The only artifact I have from my childhood is a deck of Tarot cards I acquired when I was 14. I didn’t share my interest in Tarot with anybody back then. It was just something I explored by myself whenever I had a chance to be alone. It was a traditional Waite-Ryder-Smith deck and the only guide I had was the small paper one included with the deck. My interest waned quickly but I kept the deck.
Throughout the ensuing years I have occasionally picked it up and done a spread but it has mostly laid dormant. I have no idea how I managed to hold onto the deck because I used to have a compulsive habit to purge myself of all material possessions every couple of years. Yet here it is, like a lifelong faithful companion.
I’ve been using it again recently, having had my interest rekindled by a visit with an artist friend, Kim, who collects Tarot decks. We spent a weekend with her a few months ago and she inspired a creative wave in me, centered around the Tarot and art, that I’m still surfing.
Pam and I recently discovered a new esoteric practices store in our extended neighborhood. It’s a practitioner’s resource with shelves of herbs, crystals, trinkets, baubles, candles, incense, and, best of all, books.
I’ve been trying not to buy books lately because I’ve got so many that I haven’t started yet. But I can’t help myself. Sometimes I see a book and I can’t resist. As happened on this occasion. The book is, “The Way of Tarot,” by Alejandro Jodorowsky and Marianne Costa.
Jodorowsky is a prolific poet, essayist, artist, screenwriter, actor, film producer, director, composer, musician, comics writer… the list is seemingly endless. I know him primarily as a film director of the cult movies, El Topo, The Holy Mountain, and Santa Sangre, but I have also read his book, “Psychomagic.”
“The Way of Tarot,” is a gorgeous book to behold. Everything about it is stunning, the cover design, the type, the paper, the illustrations, even the heft and weight. I’ve been using it for a few weeks as a Tarot reference but this morning I decided to read it as it was meant to be read, from front to back in sequence. It’s so much more than a typical Tarot reference. It’s a master class in Tarot.
Yesterday I bought another book on impulse (see what I mean?), “Initiation, The Living Reality of an Archetype,” which is a collection of essays by Jungian analysts and scholars. The book builds on the work of Joe Henderson who, in 1967, published the seminal work on initiation as archetype, “Thresholds of Initiation.” Henderson was co-founder of the C.G. Jung Institute of San Francisco.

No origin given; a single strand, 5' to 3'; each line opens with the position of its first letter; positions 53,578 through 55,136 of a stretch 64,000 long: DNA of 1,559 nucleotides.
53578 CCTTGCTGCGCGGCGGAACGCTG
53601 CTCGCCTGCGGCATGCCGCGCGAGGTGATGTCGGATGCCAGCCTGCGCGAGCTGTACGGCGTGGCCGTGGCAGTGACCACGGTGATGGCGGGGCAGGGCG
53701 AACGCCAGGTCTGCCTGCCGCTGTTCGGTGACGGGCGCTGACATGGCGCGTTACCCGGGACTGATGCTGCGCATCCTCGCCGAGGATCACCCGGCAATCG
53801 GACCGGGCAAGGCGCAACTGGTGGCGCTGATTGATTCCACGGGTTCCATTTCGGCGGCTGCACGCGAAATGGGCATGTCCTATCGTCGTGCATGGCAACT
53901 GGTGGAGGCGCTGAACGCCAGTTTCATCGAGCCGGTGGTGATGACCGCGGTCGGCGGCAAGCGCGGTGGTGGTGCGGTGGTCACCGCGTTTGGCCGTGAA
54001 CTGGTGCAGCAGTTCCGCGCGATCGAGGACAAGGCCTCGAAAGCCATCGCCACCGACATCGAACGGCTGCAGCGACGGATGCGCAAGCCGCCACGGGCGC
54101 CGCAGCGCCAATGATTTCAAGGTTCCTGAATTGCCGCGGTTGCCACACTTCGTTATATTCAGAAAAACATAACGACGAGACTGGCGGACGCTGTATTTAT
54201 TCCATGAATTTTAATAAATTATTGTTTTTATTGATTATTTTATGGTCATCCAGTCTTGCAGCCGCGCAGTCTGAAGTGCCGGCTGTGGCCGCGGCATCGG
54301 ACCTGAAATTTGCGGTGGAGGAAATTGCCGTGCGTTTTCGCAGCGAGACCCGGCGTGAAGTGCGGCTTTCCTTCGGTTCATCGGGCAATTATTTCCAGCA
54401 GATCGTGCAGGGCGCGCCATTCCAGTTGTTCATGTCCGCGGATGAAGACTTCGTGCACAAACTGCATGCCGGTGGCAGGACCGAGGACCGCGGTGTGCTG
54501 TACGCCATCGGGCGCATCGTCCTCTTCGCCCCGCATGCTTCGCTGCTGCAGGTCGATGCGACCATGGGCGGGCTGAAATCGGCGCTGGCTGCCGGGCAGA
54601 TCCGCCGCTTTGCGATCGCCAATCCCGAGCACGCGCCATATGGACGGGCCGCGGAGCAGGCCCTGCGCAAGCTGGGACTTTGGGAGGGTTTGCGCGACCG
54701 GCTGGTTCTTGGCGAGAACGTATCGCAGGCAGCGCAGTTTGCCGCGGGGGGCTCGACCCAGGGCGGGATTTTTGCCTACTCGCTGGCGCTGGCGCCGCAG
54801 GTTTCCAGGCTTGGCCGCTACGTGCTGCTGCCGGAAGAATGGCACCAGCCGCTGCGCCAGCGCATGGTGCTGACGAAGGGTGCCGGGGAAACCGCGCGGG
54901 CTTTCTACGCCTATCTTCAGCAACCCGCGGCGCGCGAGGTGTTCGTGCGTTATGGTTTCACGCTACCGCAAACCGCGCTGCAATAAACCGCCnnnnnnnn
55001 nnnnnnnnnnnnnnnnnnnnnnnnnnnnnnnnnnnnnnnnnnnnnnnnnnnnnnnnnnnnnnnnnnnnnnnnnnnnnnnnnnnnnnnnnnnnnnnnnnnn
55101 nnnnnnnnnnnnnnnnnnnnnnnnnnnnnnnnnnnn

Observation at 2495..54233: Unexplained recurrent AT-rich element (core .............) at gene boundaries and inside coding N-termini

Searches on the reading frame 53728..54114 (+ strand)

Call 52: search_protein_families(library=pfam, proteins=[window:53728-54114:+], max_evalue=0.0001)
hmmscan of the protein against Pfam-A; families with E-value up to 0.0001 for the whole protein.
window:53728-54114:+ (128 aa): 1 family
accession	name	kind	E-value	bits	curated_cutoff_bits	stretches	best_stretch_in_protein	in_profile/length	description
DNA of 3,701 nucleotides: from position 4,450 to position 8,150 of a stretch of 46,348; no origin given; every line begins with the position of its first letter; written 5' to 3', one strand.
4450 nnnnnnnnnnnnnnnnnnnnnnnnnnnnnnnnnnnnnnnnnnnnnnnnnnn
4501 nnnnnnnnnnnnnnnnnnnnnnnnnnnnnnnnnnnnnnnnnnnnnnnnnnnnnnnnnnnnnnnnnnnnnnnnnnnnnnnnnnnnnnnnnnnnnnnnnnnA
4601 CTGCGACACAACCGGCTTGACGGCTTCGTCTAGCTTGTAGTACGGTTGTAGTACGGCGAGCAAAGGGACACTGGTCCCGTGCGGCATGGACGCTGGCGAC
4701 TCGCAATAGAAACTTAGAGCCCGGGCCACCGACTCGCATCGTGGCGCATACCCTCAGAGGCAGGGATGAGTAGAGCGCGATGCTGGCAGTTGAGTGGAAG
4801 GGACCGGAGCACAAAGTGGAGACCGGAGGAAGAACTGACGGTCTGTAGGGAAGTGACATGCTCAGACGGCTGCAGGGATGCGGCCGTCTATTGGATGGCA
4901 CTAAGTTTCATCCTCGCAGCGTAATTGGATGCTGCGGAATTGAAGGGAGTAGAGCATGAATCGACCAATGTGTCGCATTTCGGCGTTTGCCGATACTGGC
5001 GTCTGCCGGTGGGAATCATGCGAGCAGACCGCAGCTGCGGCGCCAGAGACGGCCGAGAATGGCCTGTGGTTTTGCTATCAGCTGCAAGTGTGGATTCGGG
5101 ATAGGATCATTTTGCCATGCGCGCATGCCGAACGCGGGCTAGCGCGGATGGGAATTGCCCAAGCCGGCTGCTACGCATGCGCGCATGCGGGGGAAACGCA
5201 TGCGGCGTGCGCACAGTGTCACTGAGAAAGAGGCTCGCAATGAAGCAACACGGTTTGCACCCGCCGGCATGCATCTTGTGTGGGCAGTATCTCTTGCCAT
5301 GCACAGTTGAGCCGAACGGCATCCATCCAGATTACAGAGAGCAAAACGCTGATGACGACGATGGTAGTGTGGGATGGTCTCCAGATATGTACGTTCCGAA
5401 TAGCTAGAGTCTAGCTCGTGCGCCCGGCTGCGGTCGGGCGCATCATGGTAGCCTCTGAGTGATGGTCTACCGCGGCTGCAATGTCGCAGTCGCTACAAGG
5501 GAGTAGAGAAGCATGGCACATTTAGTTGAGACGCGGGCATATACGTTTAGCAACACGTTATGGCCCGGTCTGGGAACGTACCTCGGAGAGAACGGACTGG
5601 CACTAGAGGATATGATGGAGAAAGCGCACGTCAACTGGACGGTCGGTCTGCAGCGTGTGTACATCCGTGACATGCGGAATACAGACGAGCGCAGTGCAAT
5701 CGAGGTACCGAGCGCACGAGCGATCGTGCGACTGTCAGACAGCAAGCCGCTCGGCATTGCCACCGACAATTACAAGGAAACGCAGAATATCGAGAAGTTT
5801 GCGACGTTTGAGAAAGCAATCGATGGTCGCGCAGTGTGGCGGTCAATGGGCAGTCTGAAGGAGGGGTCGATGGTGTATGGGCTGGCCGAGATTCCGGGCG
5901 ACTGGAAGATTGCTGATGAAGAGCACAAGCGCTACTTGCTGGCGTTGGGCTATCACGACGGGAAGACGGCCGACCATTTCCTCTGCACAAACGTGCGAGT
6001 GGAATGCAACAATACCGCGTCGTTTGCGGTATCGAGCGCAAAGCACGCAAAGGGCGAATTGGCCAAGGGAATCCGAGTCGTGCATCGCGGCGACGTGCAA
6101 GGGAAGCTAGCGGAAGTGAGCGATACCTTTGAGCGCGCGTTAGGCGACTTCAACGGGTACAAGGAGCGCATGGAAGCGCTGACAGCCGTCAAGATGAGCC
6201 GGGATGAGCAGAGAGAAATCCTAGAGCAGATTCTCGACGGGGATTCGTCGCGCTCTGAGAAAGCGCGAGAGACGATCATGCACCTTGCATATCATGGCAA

I have come to see the key traumatic incidents of my childhood as ersatz initiations. I first stumbled on this idea while doing research for an invocation on the theme of “trial by fire.” In many of my poems I touch on this theme. I have always felt that the dominant culture of the US is bankrupt and devoid of any of the coherent mythological frameworks that most indigenous and enduring cultural groups use to help navigate the world of being human in the realm of a mysterious and seemingly unknowable universe.
One of the most amazing things we humans can do is to transform ourselves as we mature and grow. This is ability is especially astounding in the aftermath of tragedy. If my abuse was an initiation, it was still grotesque and deplorable. Not to mention, inefficient. A conscious initiation ritual would include guidance and safe return. Wisdom to help the initiate re-integrate and make sense of their trial. To provide meaning and bonding within a community of fellow initiates. In my case, and for so many others, the initiation was a crushing and debilitating experience. It vaulted me into a lifetime of dysfunction and hardship. But it also has provided the opportunity for transformation, however difficult and delayed.
These have been only a few of the results for me: depression, anxiety, paranoia, social awkwardness, agitation, failure to thrive, fear and loathing of my body and my memories. No so curiously, these are all symptoms not only CPTSD but also of non-attachment disorder. It’s a wonder that I survived. Not all Children of the Secret do.
Yesterday afternoon, my new book on initiation arrived. With this morning’s coffee I began reading the first chapter of, “The Way of Tarot,” entitled, “Opening.” Jodorowsky starts by explaining that the Tarot can’t be considered as a collection of individual cards, each with their own meaning. A true study of the tarot must consider the entire deck as a whole. Every detail of every card is linked to ever other card. The 78 cards make up a temple, a mandala. I’ll close with the passage that inspired this episode,
“The initiatory work consists of gathering together the fragments until the original unit has been restored. You start with a pack of cards, you mix up the Arcana and display them flat, which is to say you cut God up into pieces. You interpret them and put them back together in sentences. In a sacred quest the initiate reader (Isis, the soul) puts the pieces back together. The God is resuscitated not in an immaterial dimension but in the material world.”